By Shabana Parveen February 2020
Eating green? What does this mean? Making sure you always have lots of greens on your plate? Yes that is a good habit, but in this case, we’re talking about taking baby steps to change your eating habits.
Over the last few years, we have gradually changed the way we eat in our household: From eating either meat or poultry almost every day to once or occasionally twice a week. The best thing about this transition is that we eat more vegetables, beans and pulses.
How have we done this? By taking baby steps. Why have we decided to change our eating habits? There are many reasons but I’ll focus on the main points. Before I go into this, I just want to clarify that I’m not a doctor or nutritionist. I'm just a person who wants her family to eat well and be as healthy as possible.
Firstly, eating too much meat is not good for you, eating too much of any food isn’t good. A balanced diet is so important to our bodies, as it provides us with essential vitamins, minerals and even fats (not all dietary fats are bad).
Another reason we decided to reduce meat consumption is because meat farming has a high water and carbon footprint (a lot of water and energy goes into rearing livestock for meat and poultry consumption). We’re striving towards a more eco-friendly lifestyle, to reduce our carbon footprint and really think about how much resources go into producing the food we eat.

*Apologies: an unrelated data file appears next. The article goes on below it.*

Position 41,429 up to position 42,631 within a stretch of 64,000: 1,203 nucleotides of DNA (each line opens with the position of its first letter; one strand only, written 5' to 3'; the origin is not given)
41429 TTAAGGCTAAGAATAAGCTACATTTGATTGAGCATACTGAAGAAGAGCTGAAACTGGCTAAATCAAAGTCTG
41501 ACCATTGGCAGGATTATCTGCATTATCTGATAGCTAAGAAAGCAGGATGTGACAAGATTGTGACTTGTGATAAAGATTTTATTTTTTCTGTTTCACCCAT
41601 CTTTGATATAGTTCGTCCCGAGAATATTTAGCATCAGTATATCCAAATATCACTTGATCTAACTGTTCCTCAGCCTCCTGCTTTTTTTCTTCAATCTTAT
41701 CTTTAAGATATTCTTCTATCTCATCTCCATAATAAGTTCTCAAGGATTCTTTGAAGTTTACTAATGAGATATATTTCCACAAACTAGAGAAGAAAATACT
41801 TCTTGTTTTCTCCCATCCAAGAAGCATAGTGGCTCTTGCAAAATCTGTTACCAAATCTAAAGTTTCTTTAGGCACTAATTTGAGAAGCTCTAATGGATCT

Also, to follow the actions of our blessed Prophet Muhammad (pbuh) has helped in changing our eating habits. Our Prophet (pbuh) would eat meat on occasions, and instead would eat more plant based food. The Prophet Muhammad (pbuh) also encouraged moderation in eating; to fill one third of the stomach with food, one third with drink and one third with air.
So I’m not saying that we have the best diet and we’ve completely transformed our lifestyle to eco-friendly, but Alhumdulillah I’m grateful to have been able to make changes with our food habits. We try to use up all leftovers by sometimes creating a new dish or have the leftovers as a side for our meals the following day.
The foods we eat and I guess the amount of food we purchase (and don’t always eat) has impacts on the environment. An estimated one third of all food produced in the world goes to waste. We’re trying and striving to improve our eating habits, it’s a long journey, but we can start by walking baby steps...
By Shabana Parveen, Bahu Trust, United Kingdomback to blog